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Syllabus | B. Tech. Electronics & Communication Engineering | Advanced Signal Processing

13040515 Advanced Signal Processing L T P C
Version1.0 Date of Approval: — 3 1 0 3
Pre-requisites//Exposure Signal & System

Course Objectives

  1. Students learn the essential advanced topics in digital signal processing that are necessary for successful graduate-level research.
  2. The course includes a review of the linear constant-coefficient system properties covered in an undergraduate DSP course, and then examines a variety of multirate filter structures, time-varying and adaptive systems, fast algorithms, and other topics relevant to the research areas of the students. 

Course Outcomes

On completion of this course, you should be able to:

  1. Master modern signal processing tools including vector spaces, bases and frames, operators, signal expansions and approximation, as well as classical signal processing tools including Fourier and z transforms, filtering, and sampling.
  2. Apply the above tools to real-world problems including spectral analysis, filter design, noise cancellation, signal compression, rate conversion, feature extraction, inverse problems, machine learning and justify why these are appropriate tools.
  3. Think critically, ask questions, and apply problem-solving techniques to homework and midterm exams.
  4. Research, present, and report on a selected topic that is of current interest within a specified time.

Catalog Description 

Basic concept review of digital signals and systems; computer-aided digital filter design, quantization effects, decimation and interpolation, and fast algorithms for convolution and the DFT; introduction to adaptive signal processing.

Text Books

  1. “Digital Signal Processing, 4th Edition” by Proakis and Manolakis, Prentice Hall, 2007 (ISBN: 0-13-187374-1).
  2. Vetterli, J. Kovacevic, and V. K. Goyal, “Foundation of Signal Processing”, Cambridge University Press, 2014

Reference Books

  1. Rabiner & Gold, “Theory & application of digital Signal Processing”, PHI 1992.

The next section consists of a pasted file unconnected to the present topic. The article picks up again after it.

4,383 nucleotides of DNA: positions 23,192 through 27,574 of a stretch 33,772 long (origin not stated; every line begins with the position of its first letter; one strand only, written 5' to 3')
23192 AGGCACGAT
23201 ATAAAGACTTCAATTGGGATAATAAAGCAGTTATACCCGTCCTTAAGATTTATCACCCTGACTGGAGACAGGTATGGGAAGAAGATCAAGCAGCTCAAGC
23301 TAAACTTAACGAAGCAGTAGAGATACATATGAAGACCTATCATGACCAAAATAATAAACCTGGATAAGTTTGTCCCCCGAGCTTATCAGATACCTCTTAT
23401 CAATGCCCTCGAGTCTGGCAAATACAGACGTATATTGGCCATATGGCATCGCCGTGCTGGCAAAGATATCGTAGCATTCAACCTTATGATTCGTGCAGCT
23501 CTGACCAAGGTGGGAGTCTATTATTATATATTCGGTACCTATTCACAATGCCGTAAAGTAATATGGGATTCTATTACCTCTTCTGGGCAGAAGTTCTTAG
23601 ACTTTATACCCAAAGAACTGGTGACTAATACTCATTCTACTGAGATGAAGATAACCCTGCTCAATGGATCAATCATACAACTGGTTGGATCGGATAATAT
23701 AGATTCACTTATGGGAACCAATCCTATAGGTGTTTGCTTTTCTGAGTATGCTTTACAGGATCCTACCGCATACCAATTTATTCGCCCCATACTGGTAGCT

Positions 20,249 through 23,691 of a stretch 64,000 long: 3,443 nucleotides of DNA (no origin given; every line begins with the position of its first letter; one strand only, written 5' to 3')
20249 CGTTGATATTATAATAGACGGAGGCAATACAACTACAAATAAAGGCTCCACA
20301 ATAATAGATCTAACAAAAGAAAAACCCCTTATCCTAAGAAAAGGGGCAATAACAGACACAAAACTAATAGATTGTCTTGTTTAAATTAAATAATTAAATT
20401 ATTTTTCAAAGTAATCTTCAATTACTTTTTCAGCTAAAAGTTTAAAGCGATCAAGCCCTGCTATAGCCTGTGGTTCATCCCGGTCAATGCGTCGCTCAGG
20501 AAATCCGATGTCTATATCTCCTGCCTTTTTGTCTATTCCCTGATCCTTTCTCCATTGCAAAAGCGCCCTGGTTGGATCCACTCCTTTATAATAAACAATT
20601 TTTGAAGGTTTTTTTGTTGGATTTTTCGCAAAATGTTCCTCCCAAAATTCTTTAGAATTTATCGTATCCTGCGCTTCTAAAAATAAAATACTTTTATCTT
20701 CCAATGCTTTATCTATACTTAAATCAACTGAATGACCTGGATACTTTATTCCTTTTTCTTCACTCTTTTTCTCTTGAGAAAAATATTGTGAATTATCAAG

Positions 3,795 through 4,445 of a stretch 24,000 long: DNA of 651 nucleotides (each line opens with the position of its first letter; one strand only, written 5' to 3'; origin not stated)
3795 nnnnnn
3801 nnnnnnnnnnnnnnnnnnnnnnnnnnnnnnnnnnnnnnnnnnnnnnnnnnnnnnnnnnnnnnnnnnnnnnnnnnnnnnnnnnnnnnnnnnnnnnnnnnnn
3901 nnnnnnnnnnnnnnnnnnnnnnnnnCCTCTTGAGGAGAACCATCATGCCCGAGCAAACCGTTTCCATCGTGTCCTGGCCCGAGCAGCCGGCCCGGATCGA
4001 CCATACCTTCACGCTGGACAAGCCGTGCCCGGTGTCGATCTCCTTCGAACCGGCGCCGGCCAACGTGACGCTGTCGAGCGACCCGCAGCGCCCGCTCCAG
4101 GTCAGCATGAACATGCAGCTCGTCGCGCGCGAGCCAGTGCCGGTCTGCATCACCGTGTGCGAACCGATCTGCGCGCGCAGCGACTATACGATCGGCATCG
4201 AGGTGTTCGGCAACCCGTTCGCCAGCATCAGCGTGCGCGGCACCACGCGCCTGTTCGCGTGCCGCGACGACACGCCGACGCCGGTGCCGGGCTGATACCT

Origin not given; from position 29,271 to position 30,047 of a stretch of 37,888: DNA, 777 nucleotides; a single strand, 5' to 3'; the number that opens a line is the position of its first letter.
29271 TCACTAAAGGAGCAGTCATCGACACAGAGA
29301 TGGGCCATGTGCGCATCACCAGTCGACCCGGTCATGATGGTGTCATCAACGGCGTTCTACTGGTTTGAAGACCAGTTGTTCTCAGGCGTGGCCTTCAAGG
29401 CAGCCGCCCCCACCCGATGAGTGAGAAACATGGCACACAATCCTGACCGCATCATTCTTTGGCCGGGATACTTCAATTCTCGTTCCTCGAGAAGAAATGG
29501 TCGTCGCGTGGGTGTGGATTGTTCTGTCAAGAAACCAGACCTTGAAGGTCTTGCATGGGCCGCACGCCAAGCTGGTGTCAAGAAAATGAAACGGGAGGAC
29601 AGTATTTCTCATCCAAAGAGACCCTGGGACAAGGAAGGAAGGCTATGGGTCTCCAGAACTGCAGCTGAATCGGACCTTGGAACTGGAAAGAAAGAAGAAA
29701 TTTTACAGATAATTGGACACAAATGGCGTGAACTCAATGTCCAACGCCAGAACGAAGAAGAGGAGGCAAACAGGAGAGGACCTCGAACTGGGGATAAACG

2. Roman kuc, “Introduction to Digital Signal Processing,” McGraw hill Edition.
  3. Openheim AV & Schafer RW, Discrete Time Signal Processing PHI. 

Course Content

Unit I: Introduction of DSP                                                                                                  

8 lecture hours

Introduction to Signal Processing, Discrete Linear Systems, superposition Principle, Unit-Sample response, stability & causality Criterion.

Unit II: Fourier Transform & inverse Fourier transform

12 lecture hours

Fourier Transform & inverse Fourier transform: Frequency domain design of digital filters, Fourier transform, use of Fourier transform in Signal processing. The inverse fourier transform, Sampling continuous function to generate a sequence, Reconstruction of continuous -time signals from Discrete-time sequences.

Unit III: DFT & FFT & Z transform with Applications

14 lecture hours

Discrete Fourier transforms, properties of DFT, Circular Convolution, Fast Fourier Transform, and Realizations of DFT. The Z-transform, the system function of a digital filter, Digital Filter implementation from the system function, the inverse Z- transform, properties & applications, Special computation of finite sequences, sequence of infinite length & continuous time signals, computation of fourier series & time sequences from spectra.

Unit IV: Digital Filter Structure & Implementation                                            

14 lecture hours

Linearity, time invariance & causality, the discrete convolution, the transfer function, stability tests, steady state response, Amplitude & Phase characteristics, stabilization procedure, Ideal LP Filter, Physical reliability & specifications.FIR Filters, Truncation windowing & Delays, design example, IIR Filters: Review of design of analog filters & analog frequency transformation. Digital frequency transformation. Design of LP filters using impulse invariance method, Bilinear transformation, Phase equalizer, digital all pass filters.                                             

Unit V: Implementation of Filters                                                                                    

6 lecture hours

Realization block diagrams, Cascade & parallel realization, effect of infinite-word length, transfer function of degree 1&2, Sensitivity comparisons, effects of finite precision arithmetic on Digital filters. 

Mode of Evaluation: The theory and lab performance of students are evaluated separately. 

  Theory Laboratory Theory and laboratory
Components Internal SEE Internal SEE
Marks 50 50 50 50
Total Marks 100 100
Scaled Marks 75 25 100